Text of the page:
Sorry for the radio silence. You’d think that after several weeks of bouncing between three of the world’s top hospitals for various appointments I’d have more news, but you’d be surprised. Lots of information, plenty of progress, but not much to report. Such as it is, though…
Nutrition and evidence
When you get cancer you get a lot of unsolicited advice. I understand where it comes from – specifically from a place of love and a desire to support people. People have different approaches and love and kindness are always appreciated.
There’s a lot of bad information out there, especially about cancer. My specialist oncologist nurse has a list of trusted sites (Macmillan, sarcoma.org.uk) which hold reliable information, but they are completely overwhelmed in volume and amplitude by the hordes of well-meaning people without an evidence base to back up what they’re saying. New haircut, new treatment, nutritionThere’s a lot of bad information out there, especially about cancer. My specialist oncologist nurse has a list of trusted sites (Macmillan, sarcoma.org.uk) which hold reliable information, but they are completely overwhelmed in volume and amplitude by the hordes of well-meaning people without an evidence base to back up what they’re saying.
A lot of this information is actually harmful. Dangerous. Hypotheses presented as fact that are in fact conjured up from a range of unproven, baseless earlier theories. Often some sort of science is behind them. The worst part is that they’re often buried in with some good advice, typically things like eating plenty of leafy greens, olive oil, brown rice, and following general nutritional guidelines. An example (I’m bloody well not going to link to any of this) might be a suggestion to take large supplements of turmeric, cannabinoids, vitamin c, or whatever. Another might be a suggestion to fast for 24 hours before and after a chemotherapy treatment.
Chemotherapy is very hard on the body and your body needs fuel to help deal with it. They are literally pouring poison into your veins in the hope that it will kill cancer more than it kills you. Overdosing on anything, from turmeric to vitamin c can interfere with your body’s natural ability to absorb nutrients and block receptors. (we’re not talking about adding an extra teaspoon to your dal, we’re talking about supplements approaching a gram of turmeric several times a day)
And cancer is fucking terrifying. It’s a new growth, a mutated part of your own body that wants to eat the rest of your body. Dozens of doctors and specialists come along with treatments that make you feel awful and have side effects as long as your arm any one of which would give you pause if you weren’t potentially dying. All of this means your life becomes one big pile of uncertainty and you don’t feel in control.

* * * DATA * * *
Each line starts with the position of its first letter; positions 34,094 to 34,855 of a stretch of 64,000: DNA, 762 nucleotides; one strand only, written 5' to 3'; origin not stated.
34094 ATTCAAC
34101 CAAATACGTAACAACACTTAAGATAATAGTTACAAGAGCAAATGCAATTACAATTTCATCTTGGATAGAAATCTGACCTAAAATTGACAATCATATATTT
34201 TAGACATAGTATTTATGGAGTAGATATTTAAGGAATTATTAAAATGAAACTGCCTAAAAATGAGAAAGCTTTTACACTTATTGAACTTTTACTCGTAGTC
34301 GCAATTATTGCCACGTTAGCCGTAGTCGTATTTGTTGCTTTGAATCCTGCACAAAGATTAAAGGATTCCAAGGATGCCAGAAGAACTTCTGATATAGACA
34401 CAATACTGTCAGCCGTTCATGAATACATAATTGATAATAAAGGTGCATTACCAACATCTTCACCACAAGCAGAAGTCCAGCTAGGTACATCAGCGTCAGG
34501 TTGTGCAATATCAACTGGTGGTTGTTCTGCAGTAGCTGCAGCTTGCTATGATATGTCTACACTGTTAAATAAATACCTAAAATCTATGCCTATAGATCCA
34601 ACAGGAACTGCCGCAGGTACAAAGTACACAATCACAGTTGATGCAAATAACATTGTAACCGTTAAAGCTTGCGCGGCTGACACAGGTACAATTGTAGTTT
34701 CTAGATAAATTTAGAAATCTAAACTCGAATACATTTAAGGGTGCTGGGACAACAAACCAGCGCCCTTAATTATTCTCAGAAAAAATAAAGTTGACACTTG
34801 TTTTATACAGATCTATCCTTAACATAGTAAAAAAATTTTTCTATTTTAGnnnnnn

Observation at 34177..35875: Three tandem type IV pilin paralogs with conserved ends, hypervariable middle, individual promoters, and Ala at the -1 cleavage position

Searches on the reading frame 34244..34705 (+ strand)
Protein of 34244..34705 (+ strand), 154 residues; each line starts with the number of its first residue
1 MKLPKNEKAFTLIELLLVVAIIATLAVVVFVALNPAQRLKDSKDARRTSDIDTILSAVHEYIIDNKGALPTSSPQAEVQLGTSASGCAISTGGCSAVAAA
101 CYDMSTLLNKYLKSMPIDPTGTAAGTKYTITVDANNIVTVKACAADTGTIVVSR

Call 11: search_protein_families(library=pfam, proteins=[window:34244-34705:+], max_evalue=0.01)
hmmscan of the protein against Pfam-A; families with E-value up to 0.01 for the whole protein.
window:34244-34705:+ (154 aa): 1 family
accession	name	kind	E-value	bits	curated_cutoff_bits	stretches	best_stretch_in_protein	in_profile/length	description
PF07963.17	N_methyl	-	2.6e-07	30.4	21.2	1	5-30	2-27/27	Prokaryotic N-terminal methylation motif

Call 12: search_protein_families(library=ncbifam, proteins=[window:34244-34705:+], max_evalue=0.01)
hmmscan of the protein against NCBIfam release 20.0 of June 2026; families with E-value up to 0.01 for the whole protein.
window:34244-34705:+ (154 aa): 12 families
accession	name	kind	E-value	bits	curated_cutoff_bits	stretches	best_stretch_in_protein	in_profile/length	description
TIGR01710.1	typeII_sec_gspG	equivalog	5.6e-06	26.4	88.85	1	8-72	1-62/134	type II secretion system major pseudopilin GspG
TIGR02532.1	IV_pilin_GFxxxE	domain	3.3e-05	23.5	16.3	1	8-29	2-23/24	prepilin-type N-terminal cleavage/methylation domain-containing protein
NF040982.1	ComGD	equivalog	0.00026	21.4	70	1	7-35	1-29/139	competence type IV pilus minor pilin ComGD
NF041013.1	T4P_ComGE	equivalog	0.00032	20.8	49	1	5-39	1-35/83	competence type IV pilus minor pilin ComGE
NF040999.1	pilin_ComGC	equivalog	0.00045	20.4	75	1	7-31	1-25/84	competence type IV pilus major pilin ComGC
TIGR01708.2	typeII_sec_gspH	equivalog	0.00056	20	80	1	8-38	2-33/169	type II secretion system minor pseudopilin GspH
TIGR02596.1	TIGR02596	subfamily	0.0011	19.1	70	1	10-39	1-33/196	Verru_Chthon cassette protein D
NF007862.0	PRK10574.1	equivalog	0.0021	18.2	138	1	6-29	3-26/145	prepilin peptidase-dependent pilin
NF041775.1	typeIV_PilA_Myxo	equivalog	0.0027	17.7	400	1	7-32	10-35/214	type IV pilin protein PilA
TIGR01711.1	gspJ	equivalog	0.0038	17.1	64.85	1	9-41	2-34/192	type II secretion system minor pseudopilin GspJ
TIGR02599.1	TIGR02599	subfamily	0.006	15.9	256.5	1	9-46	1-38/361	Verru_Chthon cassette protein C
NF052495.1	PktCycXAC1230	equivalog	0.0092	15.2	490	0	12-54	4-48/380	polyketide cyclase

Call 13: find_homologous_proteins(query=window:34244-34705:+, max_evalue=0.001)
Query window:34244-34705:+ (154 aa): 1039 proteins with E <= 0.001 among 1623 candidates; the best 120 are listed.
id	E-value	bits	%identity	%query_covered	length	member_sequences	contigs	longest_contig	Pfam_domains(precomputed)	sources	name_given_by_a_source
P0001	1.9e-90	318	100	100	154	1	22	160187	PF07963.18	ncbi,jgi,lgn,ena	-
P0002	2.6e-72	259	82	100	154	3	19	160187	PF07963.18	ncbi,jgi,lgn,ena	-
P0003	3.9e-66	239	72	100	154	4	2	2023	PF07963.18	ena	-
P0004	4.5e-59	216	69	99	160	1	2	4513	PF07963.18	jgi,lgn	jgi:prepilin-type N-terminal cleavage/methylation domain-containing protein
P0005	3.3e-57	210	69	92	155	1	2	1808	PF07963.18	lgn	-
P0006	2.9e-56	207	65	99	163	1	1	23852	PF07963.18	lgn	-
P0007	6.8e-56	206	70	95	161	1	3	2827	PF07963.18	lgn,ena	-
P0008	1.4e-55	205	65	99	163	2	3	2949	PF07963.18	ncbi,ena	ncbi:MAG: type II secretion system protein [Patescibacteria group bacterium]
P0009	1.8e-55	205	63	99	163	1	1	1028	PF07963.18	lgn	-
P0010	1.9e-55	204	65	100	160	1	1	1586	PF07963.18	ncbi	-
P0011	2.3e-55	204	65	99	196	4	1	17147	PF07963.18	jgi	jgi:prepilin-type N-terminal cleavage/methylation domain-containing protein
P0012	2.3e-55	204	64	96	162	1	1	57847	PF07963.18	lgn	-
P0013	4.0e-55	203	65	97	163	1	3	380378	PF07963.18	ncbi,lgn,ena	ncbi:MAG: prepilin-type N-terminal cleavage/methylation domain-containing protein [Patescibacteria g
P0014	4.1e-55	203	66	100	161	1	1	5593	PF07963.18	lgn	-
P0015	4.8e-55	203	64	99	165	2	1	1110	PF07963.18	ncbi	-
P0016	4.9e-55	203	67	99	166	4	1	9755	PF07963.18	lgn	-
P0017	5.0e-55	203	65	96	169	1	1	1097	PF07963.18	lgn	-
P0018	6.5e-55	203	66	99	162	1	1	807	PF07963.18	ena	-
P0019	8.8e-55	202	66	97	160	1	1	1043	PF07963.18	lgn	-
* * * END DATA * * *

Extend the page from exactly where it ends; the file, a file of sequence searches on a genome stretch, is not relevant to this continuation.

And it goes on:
The desire to feel in control is completely and utterly understandable.
Every person who gets cancer has to decide what, if any, treatment they will undertake. Some choose a naturopathic route and that works out OK for them. Some take the chemotherapy route and experience all the side effects and they die anyway.
I’ve considered the evidence and I’m going down the chemo route (with all the support, from the dieticians to the physiotherapists to the oncologists to the existentialist psychotherapist and more, that the NHS can and will give me.
So while I recognise that this route doesn’t work for everyone, I ask for any and all of you to respect the choices, however stupid and wrong you think they are, of those who have to make these choices and not foist your own values on them.
Had a bit of a wobble today when I scratched my head and pulled out a pinch of hair. Realised it was time to take back control, and not in the Brexit blue passport sense. Bought a pair of shears and gave myself the lovely new haircut you see in the attached photo.
Have had first round of chemotherapy. I feel… pretty good, actually. Despite the hair. I’m due for the second round on Friday and sort of assumed that side effects from round one were over, hence the wobble. Getting a reasonable amount of exercise, going to work around 3 days a week for around 5 hours at a time (working from home otherwise). Nesta have been incredibly supportive, from moving me onto the investments team (with a lot of fascinating opportunities to work with some really good companies – a good follow-up from my BGV days). I still get tired but it’s almost like I haven’t got a fist-sized lump of mutated me trying to kill the rest of me. Almost.
So, overall, doing well, feeling good, getting stronger, working, and enjoying every sandwich.